Japan marks 10th anniversary of triple disaster that began with colossal earthquake

Survivor of Japan 2011 earthquake
A woman who lost her husband and grandchild in the 2011 earthquake and tsunami prays in Miyako, Japan, on Thursday.
(Muneyuki Tomari / Kyodo News)

Japan marked the 10th anniversary Thursday of the earthquake, tsunami and nuclear disaster that hit its northeastern region, where many survivors’ lives are still on hold a decade later.

Carrying bouquets, many walked to the coast or visited graves to pray for relatives and friends washed away by the tsunami. Emperor Naruhito and Prime Minister Yoshihide Suga were among those observing a moment of silence at 2:46 p.m. — the minute the shaking started — at a memorial in Tokyo.

The magnitude 9.0 quake that struck March 11, 2011, was one of the biggest on record and set off a massive tsunami that swept far inland, destroying towns and causing meltdowns at the Fukushima Daiichi nuclear plant. More than 18,000 people died, mostly in the tsunami, and nearly half a million people were displaced.


Additionally, the government recognized about 3,700 others — the majority of them from Fukushima — who died of causes linked to the disaster.

Ten years later, more than 40,000 people are still unable to return home in and around Fukushima, where areas near the wrecked plant remain off-limits because of radioactive contamination.

“Reconstruction in disaster-hit areas has moved forward significantly, but recovery of the survivors’ hearts is not making as much progress as we wish,” said Makoto Saito, a teacher at an elementary school in Minamisoma, a town hit by the triple disaster. Saito lost his 5-year-old son, Shota, in the tsunami.

A Japanese court on Thursday ruled that three former executives for Tokyo Electric Power Co. were not guilty of professional negligence in the 2011 Fukushima nuclear plant meltdown.

Sept. 18, 2019

Saito, representing Fukushima survivors, said in his speech at the ceremony that he is afraid memories are fading outside the disaster zone. He is committed to keep telling the lessons from the disaster and stories of his son.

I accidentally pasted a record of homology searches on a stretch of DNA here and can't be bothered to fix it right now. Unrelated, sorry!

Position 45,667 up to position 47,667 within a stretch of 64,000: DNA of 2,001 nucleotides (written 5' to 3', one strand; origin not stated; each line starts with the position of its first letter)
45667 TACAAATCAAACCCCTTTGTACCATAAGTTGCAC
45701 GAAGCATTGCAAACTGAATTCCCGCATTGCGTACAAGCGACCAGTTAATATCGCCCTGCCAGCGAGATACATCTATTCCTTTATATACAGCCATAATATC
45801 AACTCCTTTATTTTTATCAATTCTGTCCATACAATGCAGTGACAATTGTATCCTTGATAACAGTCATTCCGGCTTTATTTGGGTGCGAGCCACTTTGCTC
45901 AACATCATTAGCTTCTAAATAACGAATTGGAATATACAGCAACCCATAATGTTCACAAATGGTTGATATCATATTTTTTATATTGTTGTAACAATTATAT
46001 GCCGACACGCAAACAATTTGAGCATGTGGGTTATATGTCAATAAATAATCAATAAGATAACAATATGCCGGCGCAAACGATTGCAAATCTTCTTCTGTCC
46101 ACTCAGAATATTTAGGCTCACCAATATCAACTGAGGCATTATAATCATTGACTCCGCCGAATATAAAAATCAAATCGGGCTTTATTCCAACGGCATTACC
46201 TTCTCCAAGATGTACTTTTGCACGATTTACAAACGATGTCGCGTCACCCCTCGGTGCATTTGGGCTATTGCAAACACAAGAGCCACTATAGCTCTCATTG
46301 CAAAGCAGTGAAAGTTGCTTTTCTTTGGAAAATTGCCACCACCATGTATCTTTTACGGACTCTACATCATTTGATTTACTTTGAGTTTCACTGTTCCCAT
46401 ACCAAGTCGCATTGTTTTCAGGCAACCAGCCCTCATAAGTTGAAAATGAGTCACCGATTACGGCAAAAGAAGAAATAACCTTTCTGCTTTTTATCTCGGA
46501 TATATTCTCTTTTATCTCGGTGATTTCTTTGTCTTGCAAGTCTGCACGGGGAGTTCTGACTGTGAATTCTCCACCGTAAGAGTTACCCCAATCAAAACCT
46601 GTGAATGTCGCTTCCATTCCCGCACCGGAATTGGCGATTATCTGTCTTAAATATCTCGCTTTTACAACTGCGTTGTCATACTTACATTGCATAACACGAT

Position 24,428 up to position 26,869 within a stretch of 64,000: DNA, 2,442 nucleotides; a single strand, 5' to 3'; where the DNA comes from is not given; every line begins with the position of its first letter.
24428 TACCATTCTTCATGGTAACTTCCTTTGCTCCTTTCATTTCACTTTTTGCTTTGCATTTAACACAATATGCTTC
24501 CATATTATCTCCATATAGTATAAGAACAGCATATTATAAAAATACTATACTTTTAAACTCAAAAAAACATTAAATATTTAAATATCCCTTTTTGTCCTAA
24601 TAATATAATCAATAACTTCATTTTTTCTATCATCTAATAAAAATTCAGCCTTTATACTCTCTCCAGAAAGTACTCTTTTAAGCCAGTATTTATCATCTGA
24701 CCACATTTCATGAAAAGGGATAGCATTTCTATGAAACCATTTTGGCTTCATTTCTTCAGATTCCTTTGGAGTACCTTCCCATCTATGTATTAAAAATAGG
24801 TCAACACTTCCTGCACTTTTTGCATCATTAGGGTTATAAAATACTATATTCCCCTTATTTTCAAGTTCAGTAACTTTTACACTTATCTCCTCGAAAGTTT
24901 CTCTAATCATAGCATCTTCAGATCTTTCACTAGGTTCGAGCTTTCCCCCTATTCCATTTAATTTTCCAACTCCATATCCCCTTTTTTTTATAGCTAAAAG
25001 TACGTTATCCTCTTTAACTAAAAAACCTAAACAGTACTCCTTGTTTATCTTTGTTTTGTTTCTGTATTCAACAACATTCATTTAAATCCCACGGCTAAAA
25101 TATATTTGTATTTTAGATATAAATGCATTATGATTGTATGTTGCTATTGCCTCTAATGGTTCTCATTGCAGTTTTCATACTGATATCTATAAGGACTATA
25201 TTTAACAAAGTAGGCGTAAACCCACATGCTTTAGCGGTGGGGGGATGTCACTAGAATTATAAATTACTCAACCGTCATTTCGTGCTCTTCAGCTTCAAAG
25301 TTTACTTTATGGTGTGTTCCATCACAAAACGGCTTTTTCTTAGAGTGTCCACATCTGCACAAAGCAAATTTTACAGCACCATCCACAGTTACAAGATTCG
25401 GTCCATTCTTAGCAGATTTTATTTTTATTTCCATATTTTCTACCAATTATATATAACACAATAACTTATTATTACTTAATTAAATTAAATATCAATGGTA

Naruhito said that “my heart aches” when he thinks of those who have struggled with hardships and drastic changes to their lives, and who have lost their loved ones, jobs and communities. He especially noted the suffering of many Fukushima residents who cannot go back.


“I also consider it important to heal emotional scars and watch over the mental and physical health of those afflicted, including the elderly and children,” he said. He stressed that it’s important for people to stand by them and help reconstruct their lives “without leaving even a single soul behind in this difficult situation.”

Rebuilding roads, train lines, and other key infrastructure and housing has mostly been completed at a cost of more than $280 billion, but a lot of empty land remains empty in coastal towns farther north in Miyagi and Iwate prefectures, where de-population already underway was accelerated by the disaster.

A Japanese court on Tuesday ordered the government and the operator of the Fukushima nuclear plant to pay 500 million yen ($4.5 million) to thousands of area residents and evacuees who were demanding compensation for their livelihoods lost in the 2011 nuclear crisis.

Oct. 10, 2017

In Otsuchi town in Iwate prefecture, where the tsunami destroyed the town hall, killing about 40 employees, families in dark suits gathered on a piece of empty land where the building used to stand. In Ishinomaki, Miyagi prefecture, dozens of residents prayed at a cenotaph carrying the names of more than 3,000 victims.

No deaths have been confirmed directly from the radiation, but Fukushima has fallen behind in the recovery efforts, with 2.4% of land classified as no-go zones near the nuclear plant. The decommissioning of the melted reactors is an unprecedented challenge, with some questioning after 10 years of work whether it can be done at all.

Thursday’s ceremony is the last national commemoration for the 2011 disaster organized by the government. It comes just two weeks before the Olympic torch relay begins from Fukushima for the delayed Tokyo Summer Games in July.

Suga has said the Olympics would showcase Japan’s recovery from the disaster and offer proof of victory over the COVID-19 pandemic. Some disaster survivors, however, say their job is still only half done.

“We are now at a stage to wrap up the disaster reconstruction,” Suga said at the memorial ceremony. He acknowledged that some people are still in difficulty, with the pandemic adding to their hardships, and pledged to provide support in rebuilding the environment, livelihoods and businesses.

The rest of the country also marked the day by raising awareness for disaster prevention. In Kyoto, western Japan, authorities conducted emergency drills.